Another major benefit is the radically open nature blockchain based systems: Currently, people need to ask a gatekeeper for permission to use most services by tying their identity to an account and accepting terms and conditions. In order to make a bank transfer, I need permission (a bank account) from the bank, based on the permission from a bunch of other entities from governments to credit rating agencies. Not with (most) blockchains — create a new address and off you go. This is obviously big news for financial inclusion of regions with lacking infrastructure or individuals without documents. Another advantage is that blockchains are inherently global and not only accessible by everyone, but also from everywhere (with internet access).

There are tons of candidates for investments that make use of these characteristics: Horizon State is an example for voting and Edgeless for a provably fair casino. It has been argued that prediction markets at scale may finally be possible because of them, Gnosis and Augur being the most prominent examples. Use-cases around preserving and validating digital assets are being built by Factom, Tierion, and Po.et. Some of the most prominent ventures aiming to bank the unbanked are Stellar and Humaniq (while OmiseGo wants to unbank the banked).

Transparency — privacy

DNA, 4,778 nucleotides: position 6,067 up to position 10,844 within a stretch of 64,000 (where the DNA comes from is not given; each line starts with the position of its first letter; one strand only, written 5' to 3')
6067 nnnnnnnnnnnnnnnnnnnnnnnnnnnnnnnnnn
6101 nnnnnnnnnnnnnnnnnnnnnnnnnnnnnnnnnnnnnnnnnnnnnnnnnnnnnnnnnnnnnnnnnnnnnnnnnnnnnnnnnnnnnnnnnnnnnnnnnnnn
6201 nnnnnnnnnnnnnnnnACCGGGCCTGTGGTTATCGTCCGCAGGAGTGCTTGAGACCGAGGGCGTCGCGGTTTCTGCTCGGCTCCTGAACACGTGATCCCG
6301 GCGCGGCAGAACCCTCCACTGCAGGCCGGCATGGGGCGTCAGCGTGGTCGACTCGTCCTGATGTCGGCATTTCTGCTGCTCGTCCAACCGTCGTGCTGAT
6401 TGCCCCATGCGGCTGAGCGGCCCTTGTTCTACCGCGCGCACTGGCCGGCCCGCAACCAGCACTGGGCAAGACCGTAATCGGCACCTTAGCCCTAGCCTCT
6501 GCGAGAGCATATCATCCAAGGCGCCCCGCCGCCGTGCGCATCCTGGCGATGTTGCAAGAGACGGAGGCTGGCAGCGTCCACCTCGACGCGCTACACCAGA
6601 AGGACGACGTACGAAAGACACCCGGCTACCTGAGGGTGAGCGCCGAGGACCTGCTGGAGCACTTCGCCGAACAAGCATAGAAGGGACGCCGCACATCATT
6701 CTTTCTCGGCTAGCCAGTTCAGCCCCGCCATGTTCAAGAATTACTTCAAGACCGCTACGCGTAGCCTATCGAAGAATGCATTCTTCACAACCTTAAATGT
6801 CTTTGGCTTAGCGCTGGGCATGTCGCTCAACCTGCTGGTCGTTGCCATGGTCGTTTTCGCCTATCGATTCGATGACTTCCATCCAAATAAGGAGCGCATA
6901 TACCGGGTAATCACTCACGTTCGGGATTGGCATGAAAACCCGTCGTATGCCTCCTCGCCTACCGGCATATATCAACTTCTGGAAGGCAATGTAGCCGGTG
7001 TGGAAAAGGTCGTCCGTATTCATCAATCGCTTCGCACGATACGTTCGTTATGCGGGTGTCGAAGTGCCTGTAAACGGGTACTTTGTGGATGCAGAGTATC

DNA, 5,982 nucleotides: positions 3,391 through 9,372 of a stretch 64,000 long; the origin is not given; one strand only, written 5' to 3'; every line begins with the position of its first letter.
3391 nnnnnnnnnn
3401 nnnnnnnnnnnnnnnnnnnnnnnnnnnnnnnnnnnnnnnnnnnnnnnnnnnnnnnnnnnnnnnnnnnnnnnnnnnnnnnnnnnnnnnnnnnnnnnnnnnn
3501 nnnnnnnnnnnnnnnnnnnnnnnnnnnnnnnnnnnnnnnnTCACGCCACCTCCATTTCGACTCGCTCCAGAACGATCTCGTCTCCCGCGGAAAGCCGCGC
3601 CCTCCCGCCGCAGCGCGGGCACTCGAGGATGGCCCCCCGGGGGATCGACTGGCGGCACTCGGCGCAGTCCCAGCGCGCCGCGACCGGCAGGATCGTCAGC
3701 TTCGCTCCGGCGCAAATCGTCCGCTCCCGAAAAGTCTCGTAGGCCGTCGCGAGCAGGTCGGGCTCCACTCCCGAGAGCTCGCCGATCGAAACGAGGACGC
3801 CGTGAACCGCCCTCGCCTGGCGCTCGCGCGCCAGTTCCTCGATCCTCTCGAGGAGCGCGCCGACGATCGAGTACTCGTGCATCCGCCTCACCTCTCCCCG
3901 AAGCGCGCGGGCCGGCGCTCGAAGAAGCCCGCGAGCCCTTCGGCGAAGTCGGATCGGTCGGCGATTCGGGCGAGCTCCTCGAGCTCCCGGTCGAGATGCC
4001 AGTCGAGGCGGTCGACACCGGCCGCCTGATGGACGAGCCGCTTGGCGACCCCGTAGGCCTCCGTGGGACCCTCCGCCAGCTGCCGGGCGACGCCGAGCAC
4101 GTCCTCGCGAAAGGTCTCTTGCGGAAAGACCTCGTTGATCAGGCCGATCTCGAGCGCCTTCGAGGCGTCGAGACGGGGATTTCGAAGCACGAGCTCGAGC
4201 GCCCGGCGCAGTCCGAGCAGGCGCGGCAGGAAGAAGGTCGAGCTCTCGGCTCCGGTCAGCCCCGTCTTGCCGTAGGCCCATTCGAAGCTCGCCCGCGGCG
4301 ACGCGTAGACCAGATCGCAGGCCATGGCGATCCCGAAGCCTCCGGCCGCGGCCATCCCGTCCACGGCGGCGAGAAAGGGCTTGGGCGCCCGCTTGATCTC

Another notable feature of blockchains is that they can fall anywhere on the dimension transparency — privacy. Most blockchains as of now offer transparency over all transactions stored on the ledger, disclosing sending and receiving addresses as well as the content of transactions. Privacy is conserved to a large extent by letting anyone create as many addresses as they want (so they are not directly tied to one’s identity, although it is possible to infer it through correlation in certain circumstances). However, there are others that guarantee total privacy, disclosing neither sender/receiver addresses nor their content. Not only is privacy needed for business transactions, but necessary for fungibility, which is in turn needed for all “currency” use-cases (if every coin has a certain history attached to it, not all coins have the same value any more). Some currencies provide privacy solutions through mixers and ring signatures (obfuscation through the use of one time addresses) or zk-snarks. The latter is an astonishing feat of cryptography that makes the apparent contradiction of public audibility and total privacy possible: It can be mathematically proven that a transaction (or code, for that matter) was executed correctly without disclosing any of its content. This is incredibly useful for a vast array of applications from strategic business transactions to voting. While some argue that blockchains may yield a practical implementation of the right to privacy, others worry that especially privacy focused currencies could be a catalyst for all sorts of criminal activity. Although very interesting and relevant, these are difficult moral and legal controversies that would clearly exceed the scope here.